September 11, 2001 | Inside Track | Seven Days | Vermont's Independent Voice

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September 11, 2001 

Published September 12, 2001 at 10:00 a.m.

It is 9 a.m. on Tuesday morning September 11, 2001. A day that will live in infamy.

Normally, yours truly is merrily tapping out the very latest on the Vermont political scene. We’d surely be writing about Howard Dean stepping down as governor while stepping up for a run for the White House. And how could we ignore Bernie Sanders’ moment of destiny — a rendezvous with an open governor’s seat?

But we just can’t get there right now. Everybody knows why. You understand, right? Frankly, it’s hard enough to peck out these words through the tears that erupt this morning in sudden bursts and drip from cheek to keyboard.

Ten minutes ago we noticed the flash bulletin atop the Washington Post home page — a plane had crashed into one of the twin towers of the World Trade Center (WTC) in lower Manhattan. Quickly, we turn on the TV. One tower is afire. A moment later an “Instant Message” arrives on the desktop from a friend on Capitol Hill. “Can you believe it?” he asks.

Yes, we reply. We believe it. Faith is not the issue.

Moments later, a second jet airliner slams full-speed into the other tower. We watch, numbed by the images. And we realize that somewhere at this very moment, there is cheering and celebration. Fists are being raised in triumph. Toasts are being made to the memory of the hijackers who so bravely gave their lives as holy martyrs for the kamikaze cause of their almighty God. The end, after all, always justifies the means. Doesn’t it?

On the tape player in the kitchen, we hear a Leonard Cohen song playing: “The wars, they will be fought again. And the holy dove, she will be cut again.” And again. And again. Welcome to the new millennium.

9:30 a.m. We conduct an Internet search for the World Trade Center. The only page we can open is one describing the observation deck. It’s on the 110th floor. We learn the WTC was designed by Minoru Yamasaki.

“On a clear day, visitors can enjoy a panoramic view reaching more than 55 miles. On the open promenade at the top it can be a bit windy at times. But with no roof, the whole world seems to open up. Sort of like flying while remaining on the ground,” it reads.

Within the hour, both observation decks would be on the ground in tiny pieces. Fortunately, according to the information provided, the WTC observation decks don’t open to the public until 9:30 a.m.

10:31 a.m. It took the TV talking heads 90 minutes to accept and articulate that the images on the screen, unlike those in Hollywood blockbusters, were not just those of collapsed towering infernos, but of human slaughter on a grand scale. Peter Jennings on ABC was the first we heard imagining the “thousands” of casualties.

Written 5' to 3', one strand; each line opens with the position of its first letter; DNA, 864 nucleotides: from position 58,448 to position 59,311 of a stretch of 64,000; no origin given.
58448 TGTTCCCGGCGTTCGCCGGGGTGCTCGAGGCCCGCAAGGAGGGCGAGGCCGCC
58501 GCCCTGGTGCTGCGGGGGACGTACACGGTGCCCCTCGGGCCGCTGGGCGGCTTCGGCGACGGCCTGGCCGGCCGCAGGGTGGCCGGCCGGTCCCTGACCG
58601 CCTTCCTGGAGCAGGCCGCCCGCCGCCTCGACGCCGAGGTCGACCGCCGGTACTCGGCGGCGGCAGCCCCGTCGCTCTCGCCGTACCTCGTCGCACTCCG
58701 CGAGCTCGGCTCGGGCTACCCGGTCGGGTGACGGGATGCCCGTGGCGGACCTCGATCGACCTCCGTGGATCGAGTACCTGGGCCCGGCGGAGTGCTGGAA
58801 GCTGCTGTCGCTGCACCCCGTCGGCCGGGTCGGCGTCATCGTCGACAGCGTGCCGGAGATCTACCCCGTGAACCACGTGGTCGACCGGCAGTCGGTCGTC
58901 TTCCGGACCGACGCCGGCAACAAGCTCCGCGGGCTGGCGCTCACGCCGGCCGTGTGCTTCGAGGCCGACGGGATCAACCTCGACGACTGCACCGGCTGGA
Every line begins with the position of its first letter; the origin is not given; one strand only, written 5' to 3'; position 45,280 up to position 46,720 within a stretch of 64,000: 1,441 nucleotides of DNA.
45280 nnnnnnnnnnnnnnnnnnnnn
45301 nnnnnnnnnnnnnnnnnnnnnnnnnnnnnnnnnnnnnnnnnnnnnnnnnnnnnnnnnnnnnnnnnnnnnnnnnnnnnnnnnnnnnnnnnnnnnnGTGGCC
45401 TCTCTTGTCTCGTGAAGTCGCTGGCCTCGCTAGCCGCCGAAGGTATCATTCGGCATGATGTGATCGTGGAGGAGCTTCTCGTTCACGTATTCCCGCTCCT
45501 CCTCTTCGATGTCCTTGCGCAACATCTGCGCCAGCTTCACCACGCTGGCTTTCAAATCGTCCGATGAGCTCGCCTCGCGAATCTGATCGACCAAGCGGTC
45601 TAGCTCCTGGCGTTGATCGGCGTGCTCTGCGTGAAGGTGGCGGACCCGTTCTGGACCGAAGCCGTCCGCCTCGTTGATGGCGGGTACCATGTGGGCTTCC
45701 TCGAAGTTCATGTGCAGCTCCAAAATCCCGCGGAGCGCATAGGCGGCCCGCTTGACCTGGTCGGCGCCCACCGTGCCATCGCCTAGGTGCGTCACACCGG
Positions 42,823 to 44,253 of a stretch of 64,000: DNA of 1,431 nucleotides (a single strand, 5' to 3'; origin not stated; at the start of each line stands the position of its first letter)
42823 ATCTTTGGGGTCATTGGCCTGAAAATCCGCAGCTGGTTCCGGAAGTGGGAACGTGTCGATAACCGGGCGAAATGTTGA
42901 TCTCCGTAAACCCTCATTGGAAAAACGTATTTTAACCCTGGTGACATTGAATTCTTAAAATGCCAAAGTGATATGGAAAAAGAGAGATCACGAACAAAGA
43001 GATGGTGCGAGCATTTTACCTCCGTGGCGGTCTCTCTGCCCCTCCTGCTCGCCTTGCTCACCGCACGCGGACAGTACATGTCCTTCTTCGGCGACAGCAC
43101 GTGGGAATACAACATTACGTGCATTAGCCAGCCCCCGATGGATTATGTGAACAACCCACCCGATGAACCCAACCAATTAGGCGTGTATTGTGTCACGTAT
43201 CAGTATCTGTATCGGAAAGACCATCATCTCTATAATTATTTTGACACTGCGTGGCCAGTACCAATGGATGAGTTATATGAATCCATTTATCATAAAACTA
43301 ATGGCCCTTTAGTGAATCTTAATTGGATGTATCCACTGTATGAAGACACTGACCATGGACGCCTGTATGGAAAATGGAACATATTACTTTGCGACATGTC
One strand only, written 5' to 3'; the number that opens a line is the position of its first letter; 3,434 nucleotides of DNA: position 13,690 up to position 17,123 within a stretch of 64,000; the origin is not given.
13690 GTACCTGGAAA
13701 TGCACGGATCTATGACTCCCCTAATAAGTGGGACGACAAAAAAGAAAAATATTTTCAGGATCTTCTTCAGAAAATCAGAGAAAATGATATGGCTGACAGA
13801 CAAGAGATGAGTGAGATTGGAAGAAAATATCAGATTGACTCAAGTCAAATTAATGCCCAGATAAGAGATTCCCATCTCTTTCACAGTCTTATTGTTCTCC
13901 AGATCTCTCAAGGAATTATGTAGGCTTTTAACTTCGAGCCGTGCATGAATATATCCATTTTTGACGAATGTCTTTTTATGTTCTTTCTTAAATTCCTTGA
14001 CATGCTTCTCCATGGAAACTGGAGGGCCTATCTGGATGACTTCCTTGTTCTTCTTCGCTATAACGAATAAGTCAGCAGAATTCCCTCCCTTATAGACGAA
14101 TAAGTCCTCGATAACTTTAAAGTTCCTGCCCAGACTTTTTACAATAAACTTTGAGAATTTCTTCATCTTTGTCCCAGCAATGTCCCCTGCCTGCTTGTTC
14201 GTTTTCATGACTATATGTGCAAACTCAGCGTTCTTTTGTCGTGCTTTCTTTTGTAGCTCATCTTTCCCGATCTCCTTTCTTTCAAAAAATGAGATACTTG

10:47 a.m. The fax machine kicks on. Gov. Howard Dean calls out the National Guard?

No. Not even close.

The nation may be frozen in a time warp of terror, fear and anger, but Vermont State Auditor Elizabeth Ready has a job to do, by Jeezum. The twin towers of the World Trade Center may have crumbled an hour earlier. The Pentagon may be a roaring blaze. But Vermont’s newly elected Democratic auditor wants the press to pay attention to her big news of the day.

Chainsaw Liz, a devout Sister of the Perpetual Political Campaign, announced via press release Tuesday that her office had found the state’s system for providing restitution to crime victims is sorely lacking.

Nice work, Chainsaw. Lousy timing.

11:23 a.m. The last 35 minutes have unraveled slowly. More like hours. More eyewitness, on-the-ground reports. More fear of bombs in schools and sewers. Americans from Burlington, Vermont, to Burlington, Iowa, wake up to a new reality. The planet’s true human condition has crossed the ocean and hit Uncle Sam, Old Glory and Lady Liberty right between the eyes.

What a terrifying moment for the loved ones of the victims.

My daughter works in the World Trade Center.
My husband was flying American 77 to L.A.
My sister works at the Pentagon.
My brother’s a New York firefighter.

Now they are indistinguishable from other loved ones who have preceded them:

My daughter was shot in Hebron.
My wife was shopping in Omagh.
My husband disappeared in Bosnia.
My father was beheaded in East Timor.
My parents were vaporized in Hiroshima.

On and on it goes. It never stops, it never slows. The dove is always cut again.

12:02 p.m. Nothing’s exploded for at least two hours. And they’ve stopped talking about the jet that crashed into or near Camp David, Maryland, the Presidential retreat. At the moment, the networks report four hijacked jet airliners down. Two into the World Trade Center. One into the Pentagon. One down outside ol Pittsburgh. No word on what that target might have been or what caused it to miss its intended target.

As this death-filled morning becomes afternoon, we still have in the back of our mind the anticipation of a second attack wave. Surely the “master of the universe” who designed this terrorist attack would have a second, even third wave planned. A nuclear bomb in a suitcase? Nerve gas? Biological toxins? Oklahoma City was just a cap pistol compared to what we’ve already seen today.

12:32 p.m. CBS anchor Dan Rather just got emotional over stating the obvious. “No one will ever see that skyline of New York again.”

Hey, if you can make it there, you can make it anywhere, right?

12:34 p.m. Where is the President? Peter Jennings announces a bulletin: President George W. Bush will be making a statement shortly from an Air Force base outside Shreveport, Louisiana. Jennings mentions how some Presidents rise to the occasion at times of national emergency better than others. We email Carolyn Roy, a former Vermont TV reporter now working at KSLA-TV, the CBS affiliate in Shreveport.

1:15 p.m. The TV networks have just aired a video of President Bush from Shreveport. He may not have gotten the most votes. He may not inspire confidence. But he’s the only President we have. He looks stressed out and nervous. The ex-National Guard fighter pilot who bravely defended Texas airspace from the Viet Cong calls the perpetrators of the day’s massive terrorist scheme “faceless cowards.”